The European gas price reached a new record on Wednesday morning, peaking at €227.5 per megawatt-hour (MWh). This far exceeded Tuesday's peak of €202/MWh.
Though prices cooled later in the day, it remains well above €200. Before Russia's invasion of Ukraine, the European gas price on the markets hovered around €80/MWh.
From today (Wednesday), the Russian majority state-owned multinational energy company Gazprom is only supplying 33 million m³ of gas per day via the Nord Stream 1 pipeline between Russia and Germany – just under half of Tuesday's 67 million, and only 20% of its total capacity.
This halving of supply caused considerable market anxiety as Europe is supposed to start stocking up on winter supplies. Just Tuesday, EU ministers reached an agreement to reduce gas consumption by 15% from August 2022 to August 2023.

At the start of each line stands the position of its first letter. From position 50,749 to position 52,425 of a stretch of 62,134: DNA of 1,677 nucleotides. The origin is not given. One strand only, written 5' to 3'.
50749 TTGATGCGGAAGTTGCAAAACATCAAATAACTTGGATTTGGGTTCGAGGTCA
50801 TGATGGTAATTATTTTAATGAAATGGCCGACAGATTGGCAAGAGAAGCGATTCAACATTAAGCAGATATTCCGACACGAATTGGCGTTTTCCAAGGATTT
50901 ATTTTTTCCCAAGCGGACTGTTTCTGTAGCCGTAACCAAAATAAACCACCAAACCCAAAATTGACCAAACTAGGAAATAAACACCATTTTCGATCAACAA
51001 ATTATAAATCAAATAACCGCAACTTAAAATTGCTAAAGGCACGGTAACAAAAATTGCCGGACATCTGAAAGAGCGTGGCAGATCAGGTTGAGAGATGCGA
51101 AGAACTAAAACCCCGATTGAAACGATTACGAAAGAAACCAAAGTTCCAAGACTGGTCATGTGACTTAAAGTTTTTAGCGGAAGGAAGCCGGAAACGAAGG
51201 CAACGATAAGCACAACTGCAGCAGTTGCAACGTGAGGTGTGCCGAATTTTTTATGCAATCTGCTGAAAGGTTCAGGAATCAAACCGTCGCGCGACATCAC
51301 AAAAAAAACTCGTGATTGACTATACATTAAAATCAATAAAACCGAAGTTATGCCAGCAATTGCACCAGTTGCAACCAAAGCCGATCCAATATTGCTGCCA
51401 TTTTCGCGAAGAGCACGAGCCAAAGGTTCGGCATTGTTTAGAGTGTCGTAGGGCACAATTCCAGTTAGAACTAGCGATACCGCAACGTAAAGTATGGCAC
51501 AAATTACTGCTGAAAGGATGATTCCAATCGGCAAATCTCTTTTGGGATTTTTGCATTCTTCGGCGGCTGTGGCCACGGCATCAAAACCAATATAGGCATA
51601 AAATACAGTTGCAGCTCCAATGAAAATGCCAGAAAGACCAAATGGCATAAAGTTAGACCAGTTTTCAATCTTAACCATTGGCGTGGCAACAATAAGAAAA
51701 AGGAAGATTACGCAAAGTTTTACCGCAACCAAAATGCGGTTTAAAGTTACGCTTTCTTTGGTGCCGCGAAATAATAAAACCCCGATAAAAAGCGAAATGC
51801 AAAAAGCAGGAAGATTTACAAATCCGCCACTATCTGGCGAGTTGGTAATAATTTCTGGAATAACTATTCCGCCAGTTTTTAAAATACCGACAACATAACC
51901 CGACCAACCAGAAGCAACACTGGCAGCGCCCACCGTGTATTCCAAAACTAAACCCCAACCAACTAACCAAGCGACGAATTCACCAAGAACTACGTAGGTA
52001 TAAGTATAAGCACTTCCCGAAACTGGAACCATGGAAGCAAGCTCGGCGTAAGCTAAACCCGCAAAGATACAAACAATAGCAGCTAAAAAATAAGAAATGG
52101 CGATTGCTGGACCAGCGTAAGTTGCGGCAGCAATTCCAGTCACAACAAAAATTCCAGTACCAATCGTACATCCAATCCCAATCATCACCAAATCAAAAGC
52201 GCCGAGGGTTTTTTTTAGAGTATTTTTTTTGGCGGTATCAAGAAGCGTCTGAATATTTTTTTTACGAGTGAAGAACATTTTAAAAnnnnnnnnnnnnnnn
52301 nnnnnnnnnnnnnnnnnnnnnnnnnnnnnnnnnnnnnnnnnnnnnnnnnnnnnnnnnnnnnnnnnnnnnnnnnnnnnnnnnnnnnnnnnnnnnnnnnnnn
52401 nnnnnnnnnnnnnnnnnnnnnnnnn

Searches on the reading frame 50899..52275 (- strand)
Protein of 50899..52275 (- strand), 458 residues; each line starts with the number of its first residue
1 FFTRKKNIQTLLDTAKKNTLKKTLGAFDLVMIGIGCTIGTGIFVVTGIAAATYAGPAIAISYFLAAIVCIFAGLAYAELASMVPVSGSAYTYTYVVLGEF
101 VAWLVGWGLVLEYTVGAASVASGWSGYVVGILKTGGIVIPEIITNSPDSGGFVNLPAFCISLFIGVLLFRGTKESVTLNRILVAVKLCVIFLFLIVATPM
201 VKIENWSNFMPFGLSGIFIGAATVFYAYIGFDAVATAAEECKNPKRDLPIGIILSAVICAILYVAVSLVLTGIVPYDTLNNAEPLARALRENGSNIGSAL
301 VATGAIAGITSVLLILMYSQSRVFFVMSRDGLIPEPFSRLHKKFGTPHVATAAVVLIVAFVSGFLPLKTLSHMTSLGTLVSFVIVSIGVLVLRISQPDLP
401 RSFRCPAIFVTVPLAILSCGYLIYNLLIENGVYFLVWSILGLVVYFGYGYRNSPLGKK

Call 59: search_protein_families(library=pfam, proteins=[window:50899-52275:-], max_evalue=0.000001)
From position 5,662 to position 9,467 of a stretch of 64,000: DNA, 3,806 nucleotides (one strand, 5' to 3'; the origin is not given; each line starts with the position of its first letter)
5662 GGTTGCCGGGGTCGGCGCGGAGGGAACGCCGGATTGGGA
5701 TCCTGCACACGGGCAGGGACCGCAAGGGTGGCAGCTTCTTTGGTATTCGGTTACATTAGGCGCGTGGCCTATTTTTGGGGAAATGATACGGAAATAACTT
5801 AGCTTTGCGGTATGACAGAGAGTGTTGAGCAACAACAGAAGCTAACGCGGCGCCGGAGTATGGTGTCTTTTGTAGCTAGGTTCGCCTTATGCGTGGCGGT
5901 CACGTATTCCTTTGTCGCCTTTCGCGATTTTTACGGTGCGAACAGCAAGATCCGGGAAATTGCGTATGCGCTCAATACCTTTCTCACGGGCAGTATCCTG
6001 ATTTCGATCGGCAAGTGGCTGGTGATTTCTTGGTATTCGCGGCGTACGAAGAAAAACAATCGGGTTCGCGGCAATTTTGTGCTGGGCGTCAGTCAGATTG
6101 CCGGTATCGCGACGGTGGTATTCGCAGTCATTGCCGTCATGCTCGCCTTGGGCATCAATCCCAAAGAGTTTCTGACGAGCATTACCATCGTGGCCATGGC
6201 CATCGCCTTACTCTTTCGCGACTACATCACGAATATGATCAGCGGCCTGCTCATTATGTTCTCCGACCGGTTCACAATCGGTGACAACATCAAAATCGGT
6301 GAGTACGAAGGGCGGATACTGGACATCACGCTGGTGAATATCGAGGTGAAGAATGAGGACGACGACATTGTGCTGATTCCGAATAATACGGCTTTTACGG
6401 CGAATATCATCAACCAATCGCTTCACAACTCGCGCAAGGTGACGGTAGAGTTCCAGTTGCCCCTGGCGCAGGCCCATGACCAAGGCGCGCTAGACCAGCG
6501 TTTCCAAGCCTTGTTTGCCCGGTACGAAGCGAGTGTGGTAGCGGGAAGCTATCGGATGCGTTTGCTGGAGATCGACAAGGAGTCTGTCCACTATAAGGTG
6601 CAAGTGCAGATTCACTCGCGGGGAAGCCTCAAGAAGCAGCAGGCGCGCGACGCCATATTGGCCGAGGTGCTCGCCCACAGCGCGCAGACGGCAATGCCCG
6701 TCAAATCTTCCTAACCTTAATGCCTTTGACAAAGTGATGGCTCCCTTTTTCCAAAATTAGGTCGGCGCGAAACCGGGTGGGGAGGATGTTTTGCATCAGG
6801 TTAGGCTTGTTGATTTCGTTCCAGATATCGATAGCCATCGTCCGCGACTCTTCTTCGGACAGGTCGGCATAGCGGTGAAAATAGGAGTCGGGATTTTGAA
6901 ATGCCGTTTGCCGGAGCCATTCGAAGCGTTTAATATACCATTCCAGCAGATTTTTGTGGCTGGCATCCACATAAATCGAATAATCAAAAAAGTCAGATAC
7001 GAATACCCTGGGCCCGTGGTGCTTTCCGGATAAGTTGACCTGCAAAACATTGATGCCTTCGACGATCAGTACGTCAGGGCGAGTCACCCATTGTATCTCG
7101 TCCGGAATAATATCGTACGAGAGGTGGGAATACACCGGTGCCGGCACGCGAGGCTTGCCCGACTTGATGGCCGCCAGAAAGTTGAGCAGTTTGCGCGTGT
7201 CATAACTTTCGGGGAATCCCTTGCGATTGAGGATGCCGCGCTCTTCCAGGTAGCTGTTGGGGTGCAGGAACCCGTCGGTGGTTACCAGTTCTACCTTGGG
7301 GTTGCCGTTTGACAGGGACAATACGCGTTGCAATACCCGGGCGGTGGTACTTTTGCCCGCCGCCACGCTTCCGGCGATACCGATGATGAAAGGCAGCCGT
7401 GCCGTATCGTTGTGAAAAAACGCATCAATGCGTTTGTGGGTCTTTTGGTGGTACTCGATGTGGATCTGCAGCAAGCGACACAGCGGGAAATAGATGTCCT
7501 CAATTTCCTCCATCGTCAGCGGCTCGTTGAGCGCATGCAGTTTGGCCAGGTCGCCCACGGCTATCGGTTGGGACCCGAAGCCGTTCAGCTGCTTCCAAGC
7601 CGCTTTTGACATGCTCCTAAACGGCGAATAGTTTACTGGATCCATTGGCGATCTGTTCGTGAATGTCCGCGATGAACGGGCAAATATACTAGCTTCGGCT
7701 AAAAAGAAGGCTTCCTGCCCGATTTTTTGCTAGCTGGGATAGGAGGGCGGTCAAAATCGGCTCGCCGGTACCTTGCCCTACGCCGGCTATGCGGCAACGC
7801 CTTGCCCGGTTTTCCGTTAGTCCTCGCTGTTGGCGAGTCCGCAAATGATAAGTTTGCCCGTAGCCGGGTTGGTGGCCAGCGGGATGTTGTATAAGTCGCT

- Energy crisis: Gas reduction through Nord Stream 1, uptake in Transgas pipeline
- EU countries commit to reducing gas by 15%, with exemptions
According to energy expert Moniek de Jong, high gas prices will remain high for quite some time. "The price increase is partly due to the great concern about the supply of Russian gas via Nord Stream 1," she said on VRT television programme 'Terzake' on Tuesday evening.
"It is not clear whether Russia will turn off the gas tap completely or open it again. This is causing a lot of uncertainty among gas traders and as a result, the price will increase further," De Jong said.
She suspects that the high gas prices are "here to stay for a long time" and will become the new normal. "In the past, we have had very cheap gas prices, especially the Russian gas. Now we are going to import more of the liquid gas and that is much more expensive."